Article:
(It's quite possible that there are some good Firefox addons for dealing with this sort of thing. I haven't looked into the area very much, or even really thought about what might be possible to do inside Firefox.)
I now think that blog 'per day' pages with articles are a mistake
Back in 2005 when I wrote DWiki, the engine that is used for Wandering Thoughts, there was an accepted standard structure for blogs that people followed, me included. For instance, it was accepted convention that the front page of your blog showed a number of the most recent articles, and you could page backward to older ones. Part of this structure was the idea that you would have a page for each day and that page would show the article or articles written that day (if any). When I put together DWiki's URL structure for blog-like areas, I followed this, and to this day Wandering Thoughts has these per-day pages.
I now think that these per day pages are not the right thing to do on the modern web (for most blogs), for three reasons. The first reason is that they don't particularly help real blog usability, especially getting people to explore your blog after they land on a page. Most people make at most one post a day, so exploring day by day doesn't really get you anything more than links in a blog entry to the next entry and the previous entry will (and if the links have the destination's title, they will probably be giving you more information than a day).
The second reason is that because they duplicate content from your actual articles, they confuse search engine based navigation. Perhaps the search engine will know that the actual entry is the canonical version and present that in preference to the per-day page where the entry is also present, but perhaps not. And if you do have two entries in one day, putting both of their texts on one page risks disappointment in someone who is searching for a combination of terms where one term is only in one entry and the other term is in a second.
The third and weakest reason is a consequence of how on the modern web, everything gets visited. Per-day pages are additional pages in your blog and web crawlers will visit them, driving up your blog's resource consumption in the process. These days my feelings are that you generally want to minimize the number of pages in your blog, not maximize them, something I've written about more in The drawback of having a dynamic site with lots of URLs on today's web. But this is not a very strong reason, if you have a reasonably efficient blog and you serve per-day pages that don't have the full article text.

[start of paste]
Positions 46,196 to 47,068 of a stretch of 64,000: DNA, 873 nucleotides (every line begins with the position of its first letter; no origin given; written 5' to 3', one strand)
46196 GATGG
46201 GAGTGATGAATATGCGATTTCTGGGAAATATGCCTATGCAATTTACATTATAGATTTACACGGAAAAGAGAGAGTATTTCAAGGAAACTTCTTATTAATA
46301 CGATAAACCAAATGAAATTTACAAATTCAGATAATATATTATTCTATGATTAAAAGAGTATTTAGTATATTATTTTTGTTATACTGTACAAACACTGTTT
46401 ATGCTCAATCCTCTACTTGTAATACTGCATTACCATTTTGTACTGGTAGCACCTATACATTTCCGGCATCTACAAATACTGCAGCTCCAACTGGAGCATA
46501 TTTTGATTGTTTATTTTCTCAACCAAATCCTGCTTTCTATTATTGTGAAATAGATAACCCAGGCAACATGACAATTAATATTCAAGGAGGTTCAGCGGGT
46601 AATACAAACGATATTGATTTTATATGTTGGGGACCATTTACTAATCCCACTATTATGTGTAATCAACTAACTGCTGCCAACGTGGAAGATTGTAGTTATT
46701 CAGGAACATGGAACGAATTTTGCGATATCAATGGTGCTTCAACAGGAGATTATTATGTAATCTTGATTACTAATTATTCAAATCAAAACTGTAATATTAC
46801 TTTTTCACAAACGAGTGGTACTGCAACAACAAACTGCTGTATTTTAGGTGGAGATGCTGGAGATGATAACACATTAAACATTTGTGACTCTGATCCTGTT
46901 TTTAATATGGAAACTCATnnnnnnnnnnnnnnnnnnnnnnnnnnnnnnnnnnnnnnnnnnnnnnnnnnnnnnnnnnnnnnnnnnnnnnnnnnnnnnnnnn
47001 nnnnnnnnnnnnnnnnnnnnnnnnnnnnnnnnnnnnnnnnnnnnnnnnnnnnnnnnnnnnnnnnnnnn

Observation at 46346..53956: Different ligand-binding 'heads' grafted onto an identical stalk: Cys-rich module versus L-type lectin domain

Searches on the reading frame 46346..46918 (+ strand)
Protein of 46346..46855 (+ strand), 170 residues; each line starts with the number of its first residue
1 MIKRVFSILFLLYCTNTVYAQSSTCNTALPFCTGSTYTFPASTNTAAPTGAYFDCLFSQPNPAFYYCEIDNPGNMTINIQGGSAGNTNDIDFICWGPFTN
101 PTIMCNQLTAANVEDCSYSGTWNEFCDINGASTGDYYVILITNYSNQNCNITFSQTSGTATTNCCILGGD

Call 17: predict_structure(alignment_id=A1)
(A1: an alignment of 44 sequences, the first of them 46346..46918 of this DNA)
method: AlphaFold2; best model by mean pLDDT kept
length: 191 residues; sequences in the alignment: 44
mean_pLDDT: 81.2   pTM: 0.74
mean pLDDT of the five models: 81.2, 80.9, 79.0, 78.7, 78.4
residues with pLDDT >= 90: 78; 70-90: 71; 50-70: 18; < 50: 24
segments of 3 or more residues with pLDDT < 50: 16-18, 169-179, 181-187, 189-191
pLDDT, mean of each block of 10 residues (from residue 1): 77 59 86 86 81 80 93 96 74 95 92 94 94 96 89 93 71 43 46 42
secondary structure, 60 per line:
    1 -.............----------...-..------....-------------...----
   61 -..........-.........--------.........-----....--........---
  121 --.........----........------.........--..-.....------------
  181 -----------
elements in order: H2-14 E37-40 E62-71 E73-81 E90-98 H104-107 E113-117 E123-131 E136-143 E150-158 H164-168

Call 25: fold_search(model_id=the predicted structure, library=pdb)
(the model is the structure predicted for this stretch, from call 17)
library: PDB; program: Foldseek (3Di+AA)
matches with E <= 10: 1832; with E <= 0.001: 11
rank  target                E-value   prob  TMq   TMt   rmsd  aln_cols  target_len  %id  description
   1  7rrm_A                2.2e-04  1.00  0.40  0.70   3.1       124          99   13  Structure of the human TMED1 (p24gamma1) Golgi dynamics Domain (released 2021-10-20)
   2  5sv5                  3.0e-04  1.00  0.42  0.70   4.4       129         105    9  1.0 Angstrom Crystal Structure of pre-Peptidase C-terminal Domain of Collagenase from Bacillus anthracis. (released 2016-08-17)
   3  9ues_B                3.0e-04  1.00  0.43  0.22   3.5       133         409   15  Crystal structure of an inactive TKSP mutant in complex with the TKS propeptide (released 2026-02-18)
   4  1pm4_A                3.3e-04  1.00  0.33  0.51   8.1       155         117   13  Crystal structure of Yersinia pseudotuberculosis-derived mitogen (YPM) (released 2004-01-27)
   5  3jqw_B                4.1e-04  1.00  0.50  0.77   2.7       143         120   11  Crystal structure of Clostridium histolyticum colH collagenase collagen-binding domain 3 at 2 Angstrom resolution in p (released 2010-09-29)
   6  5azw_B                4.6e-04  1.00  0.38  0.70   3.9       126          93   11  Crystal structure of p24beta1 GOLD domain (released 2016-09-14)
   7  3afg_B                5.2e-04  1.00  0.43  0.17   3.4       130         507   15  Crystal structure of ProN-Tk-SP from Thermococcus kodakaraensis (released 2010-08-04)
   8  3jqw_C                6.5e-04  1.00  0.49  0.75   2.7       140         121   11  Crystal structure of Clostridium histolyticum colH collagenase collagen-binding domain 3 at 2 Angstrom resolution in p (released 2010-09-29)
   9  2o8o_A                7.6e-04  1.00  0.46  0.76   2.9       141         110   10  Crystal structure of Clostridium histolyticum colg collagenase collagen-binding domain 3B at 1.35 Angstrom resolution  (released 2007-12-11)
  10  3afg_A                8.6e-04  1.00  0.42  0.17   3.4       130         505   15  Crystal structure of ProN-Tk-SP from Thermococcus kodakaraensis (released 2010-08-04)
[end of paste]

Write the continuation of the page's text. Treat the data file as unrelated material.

I can't drop per-day pages here on Wandering Thoughts, because I know that people have links to them and I want those links to keep working as much as possible. The simple thing to do is to stop putting full entries on per-day pages, and instead just put in their title and a link to them (just as I already do on per-month and per-year pages); this at least gets rid of the duplication of entry text and makes it far more likely that search engine based navigation will deliver people to the actual entry. The more elaborate thing would be to automatically serve a HTTP redirect to the entry for any per-day page that had only a single entry.
(For relatively obvious reasons you'd want to make this a temporary redirect.)
There's a bit of me that's sad about this shift in blog design and web usage; the per-day, per-month, and per-year organization had a pleasant regularity and intuitive appeal. But I think its time has passed. More and more, we're all tending toward the kind of minimal URL structure typical of static sites, even when we have dynamic sites and so could have all the different URL structures and ways of accessing our pages that we could ask for.